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Sine Wave Generation Techniques

Sine Wave Generation Techniques
Producing and manipulating the sine wave function is a common problem encountered by circuit designers Sine wave circuits pose a significant design challenge because they represent a constantly controlled linear oscillator Sine wave circuitry is required in a number of diverse areas including audio testing calibration equipment transducer drives power conditioning and automatic test equipment (ATE) Control of frequency amplitude or distortion level is often required and all three parameters must be simultaneously controlled in many applications A number of techniques utilizing both analog and digital approaches are available for a variety of applications Each individual circuit approach has inherent strengths and weaknesses which must be matched against any given application (see table) PHASE SHIFT OSCILLATOR A simple inexpensive amplitude stabilized phase shift sine wave oscillator which requires one IC package three transistors and runs off a single supply appears in Figure 1 Q2 in combination with the RC network comprises a phase

National Semiconductor Application Note 263 March 1981

shift configuration and oscillates at about 12 kHz The remaining circuitry provides amplitude stability The high impedance output at Q2’s collector is fed to the input of the LM386 via the 10 mF-1M series network The 1M resistor in combination with the internal 50 kX unit in the LM386 divides Q2’s output by 20 This is necessary because the LM386 has a fixed gain of 20 In this manner the amplifier functions as a unity gain current buffer which will drive an 8X load The positive peaks at the amplifier output are rectified and stored in the 5 mF capacitor This potential is fed to the base of Q3 Q3’s collector current will vary with the difference between its base and emitter voltages Since the emitter voltage is fixed by the LM313 1 2V reference Q3 performs a comparison function and its collector current modulates Q1’s base voltage Q1 an emitter follower provides servo controlled drive to the Q2 oscillator If the emitter of Q2 is opened up and driven by a control voltage the amplitude of the circuit output may be varied The LM386 output will drive 5V (1 75 Vrms) peak-to-peak into 8X with about 2% distortion A g 3V power supply variation causes less than g 0 1 dB amplitude shift at the output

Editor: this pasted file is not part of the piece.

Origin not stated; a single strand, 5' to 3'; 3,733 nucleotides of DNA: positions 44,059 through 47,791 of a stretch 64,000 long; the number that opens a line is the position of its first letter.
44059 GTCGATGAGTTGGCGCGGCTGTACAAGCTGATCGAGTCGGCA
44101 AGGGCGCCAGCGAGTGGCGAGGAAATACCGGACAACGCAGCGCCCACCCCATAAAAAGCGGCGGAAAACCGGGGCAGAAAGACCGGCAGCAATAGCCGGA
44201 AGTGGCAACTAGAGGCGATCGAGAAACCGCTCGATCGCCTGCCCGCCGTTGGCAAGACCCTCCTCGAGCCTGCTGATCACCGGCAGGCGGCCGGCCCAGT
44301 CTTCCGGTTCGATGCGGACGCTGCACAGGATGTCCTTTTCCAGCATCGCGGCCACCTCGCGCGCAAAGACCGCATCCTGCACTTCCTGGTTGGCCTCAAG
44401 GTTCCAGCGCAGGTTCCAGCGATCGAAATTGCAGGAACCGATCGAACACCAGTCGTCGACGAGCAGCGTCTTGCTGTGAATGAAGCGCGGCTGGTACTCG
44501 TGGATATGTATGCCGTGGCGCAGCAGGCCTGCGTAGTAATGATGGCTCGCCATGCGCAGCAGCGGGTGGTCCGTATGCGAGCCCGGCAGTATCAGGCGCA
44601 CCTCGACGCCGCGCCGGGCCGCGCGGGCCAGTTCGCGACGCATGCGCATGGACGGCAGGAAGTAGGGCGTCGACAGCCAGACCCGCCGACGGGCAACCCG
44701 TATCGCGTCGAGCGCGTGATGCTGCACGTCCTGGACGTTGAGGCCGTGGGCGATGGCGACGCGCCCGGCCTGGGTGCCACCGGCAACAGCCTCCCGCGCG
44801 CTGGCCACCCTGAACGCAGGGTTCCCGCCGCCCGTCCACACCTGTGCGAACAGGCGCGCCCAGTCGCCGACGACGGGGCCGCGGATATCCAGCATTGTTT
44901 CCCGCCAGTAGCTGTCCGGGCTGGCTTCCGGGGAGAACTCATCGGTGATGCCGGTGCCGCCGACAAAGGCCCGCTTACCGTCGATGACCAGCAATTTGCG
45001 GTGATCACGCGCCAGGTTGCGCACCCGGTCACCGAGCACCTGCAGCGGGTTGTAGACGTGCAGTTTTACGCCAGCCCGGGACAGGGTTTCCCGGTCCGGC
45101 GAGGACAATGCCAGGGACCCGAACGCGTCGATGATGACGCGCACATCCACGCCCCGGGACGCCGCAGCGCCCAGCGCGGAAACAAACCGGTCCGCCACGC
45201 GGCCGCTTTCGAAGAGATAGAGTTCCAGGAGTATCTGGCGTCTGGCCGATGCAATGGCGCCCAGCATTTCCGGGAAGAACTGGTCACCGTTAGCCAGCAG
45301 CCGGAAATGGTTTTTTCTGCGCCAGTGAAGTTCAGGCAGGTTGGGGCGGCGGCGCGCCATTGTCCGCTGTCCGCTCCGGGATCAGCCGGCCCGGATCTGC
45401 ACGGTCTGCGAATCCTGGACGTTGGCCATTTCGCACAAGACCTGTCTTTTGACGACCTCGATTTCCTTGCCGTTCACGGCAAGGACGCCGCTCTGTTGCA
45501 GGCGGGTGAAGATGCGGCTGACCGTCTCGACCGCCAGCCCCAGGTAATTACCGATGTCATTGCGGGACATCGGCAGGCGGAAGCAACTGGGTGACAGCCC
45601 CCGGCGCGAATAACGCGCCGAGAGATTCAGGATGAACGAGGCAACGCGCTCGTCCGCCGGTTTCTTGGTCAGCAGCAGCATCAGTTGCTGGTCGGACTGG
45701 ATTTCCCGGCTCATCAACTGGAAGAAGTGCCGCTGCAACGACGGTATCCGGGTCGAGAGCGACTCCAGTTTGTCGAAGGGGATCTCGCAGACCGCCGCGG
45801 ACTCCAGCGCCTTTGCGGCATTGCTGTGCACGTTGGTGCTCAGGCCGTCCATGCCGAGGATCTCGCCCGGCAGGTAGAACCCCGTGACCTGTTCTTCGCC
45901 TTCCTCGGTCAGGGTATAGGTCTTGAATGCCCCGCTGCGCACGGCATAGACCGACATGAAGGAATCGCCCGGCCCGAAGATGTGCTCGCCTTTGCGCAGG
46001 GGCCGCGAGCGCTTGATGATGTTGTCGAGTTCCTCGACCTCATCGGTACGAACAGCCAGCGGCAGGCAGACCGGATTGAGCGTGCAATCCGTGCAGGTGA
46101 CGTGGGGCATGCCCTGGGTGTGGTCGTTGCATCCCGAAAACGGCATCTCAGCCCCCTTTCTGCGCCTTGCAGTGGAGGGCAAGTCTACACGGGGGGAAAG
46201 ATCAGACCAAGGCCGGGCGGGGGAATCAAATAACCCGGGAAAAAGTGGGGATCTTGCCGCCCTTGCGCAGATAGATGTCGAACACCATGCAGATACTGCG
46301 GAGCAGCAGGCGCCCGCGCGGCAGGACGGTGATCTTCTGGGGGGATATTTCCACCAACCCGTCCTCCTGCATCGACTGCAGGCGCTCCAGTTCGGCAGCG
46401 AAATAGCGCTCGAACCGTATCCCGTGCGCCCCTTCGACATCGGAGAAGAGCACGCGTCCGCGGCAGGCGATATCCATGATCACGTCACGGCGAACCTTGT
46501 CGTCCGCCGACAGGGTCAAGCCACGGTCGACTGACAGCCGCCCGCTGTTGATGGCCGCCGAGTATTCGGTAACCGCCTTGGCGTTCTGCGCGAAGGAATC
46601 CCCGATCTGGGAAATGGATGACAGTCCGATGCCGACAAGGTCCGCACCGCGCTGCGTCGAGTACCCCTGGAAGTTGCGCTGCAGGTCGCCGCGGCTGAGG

TL H 7483 – 1

FIGURE 1 Phase-shift sine wave oscillators combine simplicity with versatility This 12 kHz design can deliver 5 Vp-p to the 8X load with about 2% distortion

AN-263

C1995 National Semiconductor Corporation

TL H 7483

RRD-B30M115 Printed in U S A

Sine-Wave-Generation Techniques Typical Frequency Range 10 Hz–1 MHz Typical Distortion (%) 1–3 Typical Amplitude Stability (%) 3 (Tighter with Servo Control) 1 Type Comments Phase Shift Simple inexpensive technique Easily amplitude servo controlled Resistively tunable over 2 1 range with little trouble Good choice for cost-sensitive moderateperformance applications Quick starting and settling Extremely low distortion Excellent for high-grade instrumentation and audio applications Relatively difficult to tune requires dual variable resistor with good tracking Take considerable time to settle after a step change in frequency or amplitude Difficult to tune over wide ranges Higher Q than RC types Quick starting and easy to operate in high frequency ranges Frequency-stable over wide ranges of temperature and supply voltage Relatively unaffected by severe shock or vibration Basically untunable Highest frequency stability Only slight (ppm) tuning possible Fragile Wide tuning range possible with quick settling to new frequency or amplitude Wide tuning range possible with quick settling to new frequency or amplitude Triangle and square wave also available Excellent choice for general-purpose requirements needing frequency-sweep capability with low-distortion output Similar to above but DAC-generated triangle wave generally easier to amplitude-stabilize or vary Also DAC can be addressed by counters synchronized to a master system clock Powerful digital technique that yields fast amplitude and frequency slewing with little dynamic error Chief detriments are requirements for high-speed clock (e g 8-bit DAC requires a clock that is 256 c output sine wave frequency) and DAC glitching and settling which will introduce significant distortion as output frequency increases Wein Bridge 1 Hz–1 MHz 0 01 LC Negative Resistance Tuning Fork 1 kHz–10 MHz 1–3 3 60 Hz–3 kHz 0 25 0 01 Crystal TriangleDriven BreakPoint Shaper TriangleDriven Logarithmic Shaper DAC-Driven Logarithmic Shaper ROM-Driven DAC 30 kHz–200 MHz k 1 Hz–500 kHz 01 1–2 1 1 k 1 Hz–500 kHz 03 0 25 k 1 Hz–500 kHz 03 0 25 1 Hz–20 MHz 01 0 01 LOW DISTORTION OSCILLATION In many applications the distortion levels of a phase shift oscillator are unacceptable Very low distortion levels are provided by Wein bridge techniques In a Wein bridge stable oscillation can only occur if the loop gain is maintained at unity at the oscillation frequency In Figure 2a this is achieved by using the positive temperature coefficient of a small lamp to regulate gain as the output attempts to vary This is a classic technique and has been used by numerous circuit designers to achieve low distortion The smooth lim- iting action of the positive temperature coefficient bulb in combination with the near ideal characteristics of the Wein network allow very high performance The photo of Figure 3 shows the output of the circuit of Figure 2a The upper trace is the oscillator output The middle trace is the downward slope of the waveform shown greatly expanded The slight aberration is due to crossover distortion in the FET-input LF155 This crossover distortion is almost totally responsible for the sum of the measured 0 01% distortion in this Including William Hewlett and David Packard who built a few of these type circuits in a Palo Alto garage about forty years ago 2 .